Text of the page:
Today has been another bad day for Millennial Media (NYSE: MM) investors. Shares are closing in on November's all-time low after the mobile display advertising specialist posted uninspiring financial results.
Adjusted fourth-quarter revenue grew 44% year over year to $109.5 million, and Millennial clocked in with a smaller loss than analysts were targeting. Unfortunately, the current quarter is going to get worse. Millennial Media is forecasting a steep sequential dip to between $72 million and $76 million in revenue, well short of the $83.3 million that analysts projected. A sequential decline between the seasonally potent holiday quarter and the first quarter is natural, but a 32% quarter over quarter drop is brutal. The implied year-over-year pro forma growth is closer to 15%, and that's far less octane than what Millennial Media investors are used to.
Millennial Media went public two years ago as the leading mobile marketer that wasn't owned by the tech giants behind Android and iOS. Being operating system-agnostic had its benefits, and when it went public it had Zynga (NASDAQ:ZNGA) and Pandora (NYSE:P) as its biggest clients.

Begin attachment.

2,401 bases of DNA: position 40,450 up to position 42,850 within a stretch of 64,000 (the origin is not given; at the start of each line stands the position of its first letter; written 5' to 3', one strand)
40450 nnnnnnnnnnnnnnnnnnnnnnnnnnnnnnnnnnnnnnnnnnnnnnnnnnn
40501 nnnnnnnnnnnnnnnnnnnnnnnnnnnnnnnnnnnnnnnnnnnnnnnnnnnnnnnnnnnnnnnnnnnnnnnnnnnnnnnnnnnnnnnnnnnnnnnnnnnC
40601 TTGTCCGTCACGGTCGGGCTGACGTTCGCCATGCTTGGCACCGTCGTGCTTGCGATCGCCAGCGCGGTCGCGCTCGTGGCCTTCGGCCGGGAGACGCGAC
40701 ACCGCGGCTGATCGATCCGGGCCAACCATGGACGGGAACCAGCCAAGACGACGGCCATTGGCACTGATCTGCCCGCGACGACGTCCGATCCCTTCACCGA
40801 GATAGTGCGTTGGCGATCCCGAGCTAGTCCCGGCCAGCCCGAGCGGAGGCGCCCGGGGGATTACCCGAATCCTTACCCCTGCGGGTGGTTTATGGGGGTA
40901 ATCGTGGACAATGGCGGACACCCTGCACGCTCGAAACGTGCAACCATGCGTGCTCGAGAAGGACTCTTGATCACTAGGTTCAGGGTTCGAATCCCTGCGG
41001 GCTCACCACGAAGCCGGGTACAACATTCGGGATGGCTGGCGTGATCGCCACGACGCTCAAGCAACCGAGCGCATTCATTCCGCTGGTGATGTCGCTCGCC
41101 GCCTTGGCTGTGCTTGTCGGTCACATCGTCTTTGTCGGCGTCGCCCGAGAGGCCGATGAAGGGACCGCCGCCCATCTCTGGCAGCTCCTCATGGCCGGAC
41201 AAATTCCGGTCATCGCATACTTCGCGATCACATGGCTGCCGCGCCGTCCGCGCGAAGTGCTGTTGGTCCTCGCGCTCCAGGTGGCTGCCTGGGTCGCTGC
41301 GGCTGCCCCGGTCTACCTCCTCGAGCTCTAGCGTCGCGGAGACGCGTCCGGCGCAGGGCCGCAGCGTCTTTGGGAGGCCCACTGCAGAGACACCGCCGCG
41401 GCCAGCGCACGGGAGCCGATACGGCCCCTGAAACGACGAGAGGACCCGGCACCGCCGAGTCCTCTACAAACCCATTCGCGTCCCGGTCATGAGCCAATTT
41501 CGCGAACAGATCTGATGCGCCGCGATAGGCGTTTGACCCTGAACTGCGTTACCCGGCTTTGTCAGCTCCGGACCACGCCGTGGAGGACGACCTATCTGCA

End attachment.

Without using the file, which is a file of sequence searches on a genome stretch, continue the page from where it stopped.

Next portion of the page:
A lot has changed for both of those companies, particularly as Zynga saw gross bookings peak at $1.15 billion that year before plunging to $716 million in 2013. Pandora's still growing at a healthy clip, but its biggest growing segment is premium subscriptions. These are the accounts that pay up so they don't have to see any ads.
Millennial Media isn't framing its disappointing guidance in the context of folks paying for premium access the way that they do with Pandora. However, the upcoming King Digital Entertainment IPO could serve to illustrate the popularity of app developers choosing in-game purchases over bombarding gamers with ignored ads. The next time you fire up King's Candy Crush Saga you won't see any third-party ads. As King explained in this week's prospectus, it generated just 1% of its revenue from selling third-party advertising in 2013, so it discontinued the practice.
"We do not expect to derive any significant portion of our revenue from the sale of advertising space in the foreseeable future," reads King's SEC filing.
This is a pretty big deal. King scored nearly $2 billion in gross bookings last year, a lot more than Zynga had at its peak.
Millennial Media can make things up in volume. It's serving up ads on 50,000 apps now, far more than the 30,000 apps it was servicing when it went public two years ago. However, if more developers follow King's lead and decide to use its popular titles merely to sell virtual extras or promote other games in their portfolios, it would be bad news for mobile marketers.